Last Updated on Thursday, 30 July 2009 11:39
 
SWCD fall tree sale underway PDF Print E-mail
Written by Administrator   
Thursday, 30 July 2009 00:00
    The Clark County Soil and Water Conservation District’s (SWCD) annual Fall Tree Sale is now in progress.
    Once again the SWCD will be offering quality stock from Forrest Keeling Nursery, Missouri.
    These trees are 3-gallon, Grade 1 (nursery stock) container trees growing using Forrest Keeling’s RPM® (Root Production Method).  This method produces fast-growing, uniform trees, which can be easily removed from their containers and directly planted.
    Species available are: American Beautyberry, Autumn Blaze Maple, Bald Cypress, Catalpa, Cinnamon Bark River Birch, Kentucky Coffeetree, Northern Redbud, Norway Spruce, Paw Paw, Persimmon, Quaking Aspen, Red Buckeye, Shadblow Serviceberry, Snowdrift Crabapple, Swamp White Oak, Sweet Bay Magnolia, Tulip Tree, White Flowering Dogwood, White Pine and Witchhazel.
    These trees are $25 each plus tax.
    Other items included in the sale are: Tree-Mate-O “Tree Success Kits” (tree support, guard and stake), wildlife nest boxes and tree and shrub books.
    Deadline for orders is September 14. Trees will be available for pick-up between the hours of 8 a.m. to 4 p.m., September 28 through October 2 at the SWCD office.
    For tree order forms or more information contact the Clark County SWCD office at 256-2330, ext. 3. Order information is also available on the SWCD web site at www.clarkswcd.org.
Last Updated on Thursday, 30 July 2009 11:40
 
Sellersburg Celebrates Prince and Princess contest to be held August 22 PDF Print E-mail
Written by Administrator   
Thursday, 30 July 2009 00:00
    Applications for the upcoming Sellersburg Celebrates Prince and Princess contest are still available.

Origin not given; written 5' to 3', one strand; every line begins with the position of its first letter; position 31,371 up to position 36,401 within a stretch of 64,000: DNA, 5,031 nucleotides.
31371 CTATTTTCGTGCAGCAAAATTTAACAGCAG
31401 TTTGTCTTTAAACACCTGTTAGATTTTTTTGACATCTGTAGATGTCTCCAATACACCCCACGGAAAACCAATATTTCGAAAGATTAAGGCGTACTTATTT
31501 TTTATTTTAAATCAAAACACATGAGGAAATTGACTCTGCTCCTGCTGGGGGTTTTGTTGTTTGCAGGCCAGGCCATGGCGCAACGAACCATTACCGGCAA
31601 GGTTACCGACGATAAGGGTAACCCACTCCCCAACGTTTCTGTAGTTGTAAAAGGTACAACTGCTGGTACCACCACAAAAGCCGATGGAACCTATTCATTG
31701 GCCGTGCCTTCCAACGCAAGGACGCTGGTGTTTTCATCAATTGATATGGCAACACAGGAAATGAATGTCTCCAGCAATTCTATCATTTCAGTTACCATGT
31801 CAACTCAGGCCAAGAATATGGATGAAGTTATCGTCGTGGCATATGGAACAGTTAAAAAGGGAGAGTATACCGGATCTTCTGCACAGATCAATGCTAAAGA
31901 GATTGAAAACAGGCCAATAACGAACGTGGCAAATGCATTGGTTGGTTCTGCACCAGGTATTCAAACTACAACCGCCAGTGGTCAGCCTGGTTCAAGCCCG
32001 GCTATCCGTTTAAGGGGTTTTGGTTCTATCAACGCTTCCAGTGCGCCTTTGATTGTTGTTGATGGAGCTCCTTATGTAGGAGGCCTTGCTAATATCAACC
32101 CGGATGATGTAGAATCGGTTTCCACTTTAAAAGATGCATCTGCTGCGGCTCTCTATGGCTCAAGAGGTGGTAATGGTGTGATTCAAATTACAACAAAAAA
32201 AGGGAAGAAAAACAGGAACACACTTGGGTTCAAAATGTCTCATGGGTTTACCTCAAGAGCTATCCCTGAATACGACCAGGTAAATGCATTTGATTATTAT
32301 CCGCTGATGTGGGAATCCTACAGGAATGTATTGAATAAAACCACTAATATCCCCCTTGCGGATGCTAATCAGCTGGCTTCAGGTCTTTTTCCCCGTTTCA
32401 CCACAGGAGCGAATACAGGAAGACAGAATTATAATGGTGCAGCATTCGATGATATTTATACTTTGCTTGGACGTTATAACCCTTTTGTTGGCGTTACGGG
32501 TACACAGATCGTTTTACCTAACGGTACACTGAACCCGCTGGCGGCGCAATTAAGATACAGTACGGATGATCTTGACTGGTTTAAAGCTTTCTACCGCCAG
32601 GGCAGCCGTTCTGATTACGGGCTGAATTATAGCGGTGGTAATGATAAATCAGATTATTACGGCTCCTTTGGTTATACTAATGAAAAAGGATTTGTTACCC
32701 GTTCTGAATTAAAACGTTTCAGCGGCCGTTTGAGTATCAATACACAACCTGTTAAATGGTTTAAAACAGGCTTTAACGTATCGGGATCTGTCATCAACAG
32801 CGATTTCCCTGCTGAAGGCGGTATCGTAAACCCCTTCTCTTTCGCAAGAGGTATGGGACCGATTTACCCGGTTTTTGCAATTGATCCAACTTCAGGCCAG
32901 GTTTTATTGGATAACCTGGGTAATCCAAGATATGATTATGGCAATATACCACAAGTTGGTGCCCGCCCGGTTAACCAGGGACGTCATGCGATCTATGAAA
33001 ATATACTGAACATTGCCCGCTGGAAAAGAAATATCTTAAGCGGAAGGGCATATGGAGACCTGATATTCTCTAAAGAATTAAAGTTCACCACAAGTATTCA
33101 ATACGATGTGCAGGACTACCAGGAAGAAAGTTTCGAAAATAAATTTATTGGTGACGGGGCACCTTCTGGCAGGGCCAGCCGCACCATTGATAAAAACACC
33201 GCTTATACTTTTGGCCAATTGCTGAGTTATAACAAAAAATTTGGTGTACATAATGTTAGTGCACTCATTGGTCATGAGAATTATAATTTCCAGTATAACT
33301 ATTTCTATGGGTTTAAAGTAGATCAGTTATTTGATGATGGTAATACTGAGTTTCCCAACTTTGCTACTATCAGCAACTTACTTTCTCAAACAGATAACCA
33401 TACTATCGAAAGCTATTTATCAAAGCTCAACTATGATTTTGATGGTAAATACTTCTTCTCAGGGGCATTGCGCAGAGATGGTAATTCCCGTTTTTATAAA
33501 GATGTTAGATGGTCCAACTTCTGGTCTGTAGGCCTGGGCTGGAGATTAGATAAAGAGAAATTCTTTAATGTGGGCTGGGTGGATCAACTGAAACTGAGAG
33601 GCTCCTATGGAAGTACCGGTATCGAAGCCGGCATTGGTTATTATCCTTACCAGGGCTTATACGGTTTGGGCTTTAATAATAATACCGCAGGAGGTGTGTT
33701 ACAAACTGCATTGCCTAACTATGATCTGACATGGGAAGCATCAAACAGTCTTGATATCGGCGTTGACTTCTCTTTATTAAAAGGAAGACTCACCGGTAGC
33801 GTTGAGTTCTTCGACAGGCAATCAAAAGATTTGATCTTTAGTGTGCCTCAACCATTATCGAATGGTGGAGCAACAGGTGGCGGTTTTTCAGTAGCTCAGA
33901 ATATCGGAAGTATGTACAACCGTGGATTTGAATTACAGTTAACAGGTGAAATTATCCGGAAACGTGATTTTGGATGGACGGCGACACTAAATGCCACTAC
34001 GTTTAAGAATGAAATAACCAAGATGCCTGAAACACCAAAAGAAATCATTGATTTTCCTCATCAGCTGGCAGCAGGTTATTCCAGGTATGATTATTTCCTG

The event will be held on Saturday evening, August 22 at 5:30 p.m. in the Silver Creek High School Auditorium.
    Contestants must be at least four years old and not over six years old on August 1. Proper attire for the contest is dressy, but not pageant type, dresses for the potential princesses and collared shirts and slacks for the prince candidates.
    To obtain an application or for further information call Anita Spear at 246-1561 or 246-6558 or Cathy Braun at 256-6874.
    The applications can be mailed, e-mailed or picked up at Spear Electric Company in Sellersburg. The cost to enter the contest which is limited to 25 children is $25 with a $5 discount for siblings. Each child will receive an engraved trophy with the winners receiving a crown and a gift card.
    Participants need to include a non-returnable photo no larger than 5x7 for publication when the applications are submitted.
    The deadline to enter is August 12.
Last Updated on Thursday, 30 July 2009 11:41
 
WCMH—How did we get in this mess? PDF Print E-mail
Thursday, 30 July 2009 00:00
    By now, most people who even causally pay attention to local news are aware that Washington County Memorial Hospital (WCMH) declared bankruptcy in June of this year and is in the process of developing a restructuring plan.  The long term fate of the hospital is still up in the air.  However, it seems to be the general consensus that efforts should be made by all the parties involved to keep the hospital open if at all possible.
    However, during this time of uncertainty three questions seem to be part of most conversations about the hospital:
“How did we get in this mess?”
“Where did the money go ($15 million +)?”
“Whose fault is it?

    These questions are relatively simple and straightforward.  Unfortunately, the answers are not.  

    Much like personal financial problems, no one specific incident or error in judgment can be pointed pointed to as the catalyst for the downfall.  Again, as is the case with personal finance, the problems being experienced by WCMH and in turn its ripple effect in the community are the result of a series of changing economic conditions, bad decisions, lack of oversight, and poor communication.  Of course, there are points along the time line in the life of WCMH that can be identified as crucial because of the consequences and outcomes of choices made by those charged with overseeing the hospital.  
    At a recent Washington County Commissioners meeting, Commissioner David Brown said, “If it is going to be a witch hunt, I want no part of it.”  That was in response to a question regarding a possibility of elected officials calling for an investigation into what happened at the hospital to bring it and the community to this point.
Last Updated on Thursday, 30 July 2009 11:42